This series of articles will document how searching for “the way, the truth, and the life” led to disbelief in one individual. And it’s inspired by a random event that happened tonight as I was skimming through my library. I hope to outline how my apologetics studies began and where my beliefs stand today. I’ll start here in the middle, inspired by this little token of my past.

I went back through Why I Am Not a Christian years later and noted where certain arguments were now “outdated,” especially by arguments posed by William Lane Craig. But now I am reading it through again. And I see such simple power in the article. I think what amazed me then still amazes me now – that Russell though he could sidestep Christianity so easily.

The pages of the book have long been yellow now, but the content is just as fresh as the day I bought it nearly 14 years ago. Back then, everything was different. I was a Christian high school graduate seeking to become an apologist and philosopher, a sexual virgin, a cigarette virgin, alcohol virgin, and one hell of a cocky guy.

But at the same time, I had already bought a book that would change my life forever. And I bought it from Union University’s on-campus Lifeway Bookstore: Frank Viola’s Pagan Christianity….

———————-

Works Cited

Russell, Bertrand. Why I Am Not a Christian: And Other Essays on Religion and Related Subjects. Touchstone, 1957.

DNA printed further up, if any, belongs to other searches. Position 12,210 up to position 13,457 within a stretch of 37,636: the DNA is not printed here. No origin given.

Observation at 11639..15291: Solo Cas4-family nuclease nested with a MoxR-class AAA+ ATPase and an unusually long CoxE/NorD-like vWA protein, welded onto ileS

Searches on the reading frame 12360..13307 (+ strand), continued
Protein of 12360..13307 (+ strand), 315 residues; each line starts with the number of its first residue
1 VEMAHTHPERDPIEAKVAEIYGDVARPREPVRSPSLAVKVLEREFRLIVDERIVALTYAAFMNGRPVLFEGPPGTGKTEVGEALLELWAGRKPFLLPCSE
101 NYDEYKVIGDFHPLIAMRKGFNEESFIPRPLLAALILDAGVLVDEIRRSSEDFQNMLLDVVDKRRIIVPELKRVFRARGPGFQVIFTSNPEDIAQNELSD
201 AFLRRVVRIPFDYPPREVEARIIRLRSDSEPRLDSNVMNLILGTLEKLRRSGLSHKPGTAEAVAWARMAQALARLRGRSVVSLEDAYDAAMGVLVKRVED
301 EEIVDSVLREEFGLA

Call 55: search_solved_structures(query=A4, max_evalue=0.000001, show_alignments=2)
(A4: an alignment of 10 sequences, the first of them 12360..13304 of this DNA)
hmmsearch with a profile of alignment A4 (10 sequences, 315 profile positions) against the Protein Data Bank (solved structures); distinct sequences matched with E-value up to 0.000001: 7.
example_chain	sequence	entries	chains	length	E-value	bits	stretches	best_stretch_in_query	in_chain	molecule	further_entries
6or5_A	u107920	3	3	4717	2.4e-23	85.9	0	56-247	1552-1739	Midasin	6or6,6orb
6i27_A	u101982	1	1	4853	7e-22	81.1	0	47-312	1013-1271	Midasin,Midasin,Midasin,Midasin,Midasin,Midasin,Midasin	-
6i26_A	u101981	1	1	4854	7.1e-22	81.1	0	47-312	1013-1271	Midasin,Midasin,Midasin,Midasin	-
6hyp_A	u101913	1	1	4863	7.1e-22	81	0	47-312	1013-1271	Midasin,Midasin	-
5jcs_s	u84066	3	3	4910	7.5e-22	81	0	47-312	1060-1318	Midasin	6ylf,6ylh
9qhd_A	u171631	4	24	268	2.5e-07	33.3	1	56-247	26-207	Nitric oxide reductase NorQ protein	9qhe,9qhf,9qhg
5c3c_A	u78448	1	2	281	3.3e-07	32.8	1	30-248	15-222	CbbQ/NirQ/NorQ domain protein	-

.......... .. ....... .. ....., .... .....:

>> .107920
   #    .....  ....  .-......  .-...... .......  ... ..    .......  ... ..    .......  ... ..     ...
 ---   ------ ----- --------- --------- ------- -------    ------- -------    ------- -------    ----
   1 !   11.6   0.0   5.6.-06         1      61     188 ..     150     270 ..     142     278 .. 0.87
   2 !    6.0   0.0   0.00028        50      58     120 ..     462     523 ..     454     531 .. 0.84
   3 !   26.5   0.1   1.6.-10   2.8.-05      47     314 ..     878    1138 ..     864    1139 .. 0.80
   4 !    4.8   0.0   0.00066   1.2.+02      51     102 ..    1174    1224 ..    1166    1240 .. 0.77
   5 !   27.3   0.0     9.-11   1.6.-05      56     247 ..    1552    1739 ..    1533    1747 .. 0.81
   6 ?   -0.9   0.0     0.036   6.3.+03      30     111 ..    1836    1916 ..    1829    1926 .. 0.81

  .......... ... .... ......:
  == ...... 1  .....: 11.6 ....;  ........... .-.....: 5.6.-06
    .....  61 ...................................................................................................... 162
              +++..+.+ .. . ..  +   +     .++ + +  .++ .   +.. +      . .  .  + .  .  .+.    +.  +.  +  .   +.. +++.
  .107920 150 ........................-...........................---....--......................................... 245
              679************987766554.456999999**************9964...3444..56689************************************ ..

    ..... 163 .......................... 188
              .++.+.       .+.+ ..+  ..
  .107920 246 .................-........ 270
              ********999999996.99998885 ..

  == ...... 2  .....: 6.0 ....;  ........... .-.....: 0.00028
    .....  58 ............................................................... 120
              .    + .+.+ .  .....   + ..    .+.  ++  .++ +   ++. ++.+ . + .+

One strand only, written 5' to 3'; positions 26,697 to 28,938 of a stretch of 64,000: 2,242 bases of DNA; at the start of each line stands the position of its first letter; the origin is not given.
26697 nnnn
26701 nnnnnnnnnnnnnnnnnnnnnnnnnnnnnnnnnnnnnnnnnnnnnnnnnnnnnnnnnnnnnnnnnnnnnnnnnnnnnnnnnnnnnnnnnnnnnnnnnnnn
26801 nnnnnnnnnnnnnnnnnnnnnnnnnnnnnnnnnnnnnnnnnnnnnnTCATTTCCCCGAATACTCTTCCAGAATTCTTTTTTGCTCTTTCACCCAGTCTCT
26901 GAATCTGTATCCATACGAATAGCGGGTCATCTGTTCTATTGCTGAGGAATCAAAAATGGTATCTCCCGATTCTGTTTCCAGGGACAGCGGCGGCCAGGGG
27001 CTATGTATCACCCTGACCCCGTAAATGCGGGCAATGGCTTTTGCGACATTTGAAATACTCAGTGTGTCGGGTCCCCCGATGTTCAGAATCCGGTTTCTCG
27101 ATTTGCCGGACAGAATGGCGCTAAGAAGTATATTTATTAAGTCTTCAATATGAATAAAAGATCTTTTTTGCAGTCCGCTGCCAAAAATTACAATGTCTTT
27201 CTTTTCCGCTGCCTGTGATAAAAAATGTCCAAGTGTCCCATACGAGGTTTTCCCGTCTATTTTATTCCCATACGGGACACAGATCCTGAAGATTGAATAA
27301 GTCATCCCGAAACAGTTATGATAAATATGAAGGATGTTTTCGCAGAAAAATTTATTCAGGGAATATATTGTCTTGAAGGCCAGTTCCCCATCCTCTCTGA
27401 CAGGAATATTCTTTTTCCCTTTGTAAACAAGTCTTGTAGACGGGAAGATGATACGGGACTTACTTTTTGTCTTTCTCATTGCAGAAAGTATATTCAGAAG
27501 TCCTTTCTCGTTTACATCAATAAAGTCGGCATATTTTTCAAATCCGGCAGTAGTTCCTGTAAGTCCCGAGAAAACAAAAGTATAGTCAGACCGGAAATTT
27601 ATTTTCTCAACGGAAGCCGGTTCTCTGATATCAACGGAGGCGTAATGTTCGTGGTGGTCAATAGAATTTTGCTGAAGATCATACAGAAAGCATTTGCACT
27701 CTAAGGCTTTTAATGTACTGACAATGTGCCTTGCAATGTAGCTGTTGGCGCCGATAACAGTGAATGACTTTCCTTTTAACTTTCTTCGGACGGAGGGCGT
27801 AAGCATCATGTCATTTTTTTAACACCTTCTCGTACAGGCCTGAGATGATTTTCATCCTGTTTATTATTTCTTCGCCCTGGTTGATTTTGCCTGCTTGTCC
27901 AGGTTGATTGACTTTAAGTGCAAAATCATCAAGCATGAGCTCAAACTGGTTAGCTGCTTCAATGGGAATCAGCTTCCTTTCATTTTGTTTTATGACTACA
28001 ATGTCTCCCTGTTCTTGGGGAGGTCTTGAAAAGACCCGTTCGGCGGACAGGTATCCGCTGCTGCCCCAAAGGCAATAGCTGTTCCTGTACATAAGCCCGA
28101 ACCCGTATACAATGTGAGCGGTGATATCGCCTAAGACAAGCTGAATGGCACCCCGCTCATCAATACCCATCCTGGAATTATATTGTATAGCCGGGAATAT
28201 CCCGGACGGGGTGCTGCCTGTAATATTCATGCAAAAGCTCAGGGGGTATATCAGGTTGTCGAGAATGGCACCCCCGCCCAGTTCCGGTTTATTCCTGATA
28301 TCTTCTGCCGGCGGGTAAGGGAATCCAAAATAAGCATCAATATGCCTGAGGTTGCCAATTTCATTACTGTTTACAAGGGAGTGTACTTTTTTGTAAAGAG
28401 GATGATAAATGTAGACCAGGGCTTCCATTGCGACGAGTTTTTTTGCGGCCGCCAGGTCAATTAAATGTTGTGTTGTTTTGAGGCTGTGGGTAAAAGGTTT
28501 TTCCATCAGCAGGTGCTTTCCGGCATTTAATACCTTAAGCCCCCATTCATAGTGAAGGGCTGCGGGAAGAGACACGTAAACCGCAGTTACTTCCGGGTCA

Wealth and Poverty

“For indeed any city, however small, is in fact divided into two, one the city of the poor, the other of the rich;”

– Plato (via the mouth of Socrates)

a.co/bqIfEoS

If the failed communists experiments taught us anything, it’s that there will always be the “haves” and the “have nots.” What should be the focus of politics is the standards of living for the poorest members of society. Poverty is America is not poverty in Sierra Leone or Columbia or Germany. And I don’t think that it can be measured by finances either. Instead, poverty guidelines should take into consideration life opportunities and freedom from government regulation.

Without any sources at hand, I cannot comment further on America’s basic poverty definitions or anywhere else for that matter. But what do you think qualifies for poverty? No specifics needed, just general guidelines and the such.

Graham Harman’s Object-Oriented Ontology: A New Theory of Everything – Part 3: I Was Both Mistaken and Correct

Tags

, , , , , ,